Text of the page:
New York City employers have until July 1, 2016 to comply with the New York City Commuter Benefits Law (“NYCCBL”) which became effective on January 1, 2016. This law applies to all New York City for-profit and nonprofit employers with at least twenty full-time, non-union employees. The law defines full-time employees as those that work for one employer for more than 30 hours per week as calculated by the average number of hours worked in the most recent four weeks.
Under the NYCCBL, employers must allow covered employees working for any period of time in New York City (Brooklyn, Bronx, Manhattan, Queens, and Staten Island) to use up to $255 per month of pre-tax income to purchase qualified transportation fringe benefits. The law covers temporary employees as well, so long as they meet the 30 hour workweek requirement. The purpose of the law is to benefit employers and employees by offering savings in payroll taxes and monthly expenses.
The NYCCBL specifically requires employers to provide employees with a written notice to use pre-tax income for these commuter benefits. Under the new law, employers must also maintain for a two-year period accurate records confirming such notices have been provided to employees and documenting the employee responses to those notices.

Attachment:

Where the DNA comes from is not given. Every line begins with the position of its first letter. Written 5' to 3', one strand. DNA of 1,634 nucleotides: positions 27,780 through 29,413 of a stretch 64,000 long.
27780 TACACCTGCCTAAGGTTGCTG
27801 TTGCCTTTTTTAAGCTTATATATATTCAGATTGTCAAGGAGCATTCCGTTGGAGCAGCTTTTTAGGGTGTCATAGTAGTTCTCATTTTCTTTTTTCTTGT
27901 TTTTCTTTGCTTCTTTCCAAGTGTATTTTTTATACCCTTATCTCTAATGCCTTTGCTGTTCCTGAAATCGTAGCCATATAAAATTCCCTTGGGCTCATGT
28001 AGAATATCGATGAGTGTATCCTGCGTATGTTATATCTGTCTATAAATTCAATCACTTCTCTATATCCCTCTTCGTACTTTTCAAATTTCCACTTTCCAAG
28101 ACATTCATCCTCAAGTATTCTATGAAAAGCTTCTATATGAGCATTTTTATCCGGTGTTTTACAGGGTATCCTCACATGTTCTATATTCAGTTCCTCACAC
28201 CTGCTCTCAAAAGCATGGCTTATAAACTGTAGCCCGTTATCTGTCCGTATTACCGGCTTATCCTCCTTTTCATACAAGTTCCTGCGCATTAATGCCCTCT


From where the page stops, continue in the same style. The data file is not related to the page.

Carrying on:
Although the NYCCBL went into effect in January 2016, only employers who do not comply with the law after the July 1, 2016 deadline will be subject to sanctions. First-time violators are afforded a 90-day cure period before penalties are imposed. A first-time violator that does not remedy the violation within this 90-day period will be subject to an initial fine of between $150 and $250. Thereafter, an additional $250 fine may be imposed for each subsequent 30-day period of noncompliance. The New York City Department of Consumer Affairs (“DCA”) is responsible for enforcing the NYCCBL and all reports of noncompliance with the law can be made to the DCA.
Certain employers are exempt from the NYCCBL. These employers include those that qualify for a hardship exception, but only if the employer can show compelling evidence that compliance with this new law would create “a financial hardship for such employer.” Other employers exempt under this law are those employees covered by a collective bargaining agreement, government entities and employers who are not under any obligation to pay federal, state and city payroll taxes.
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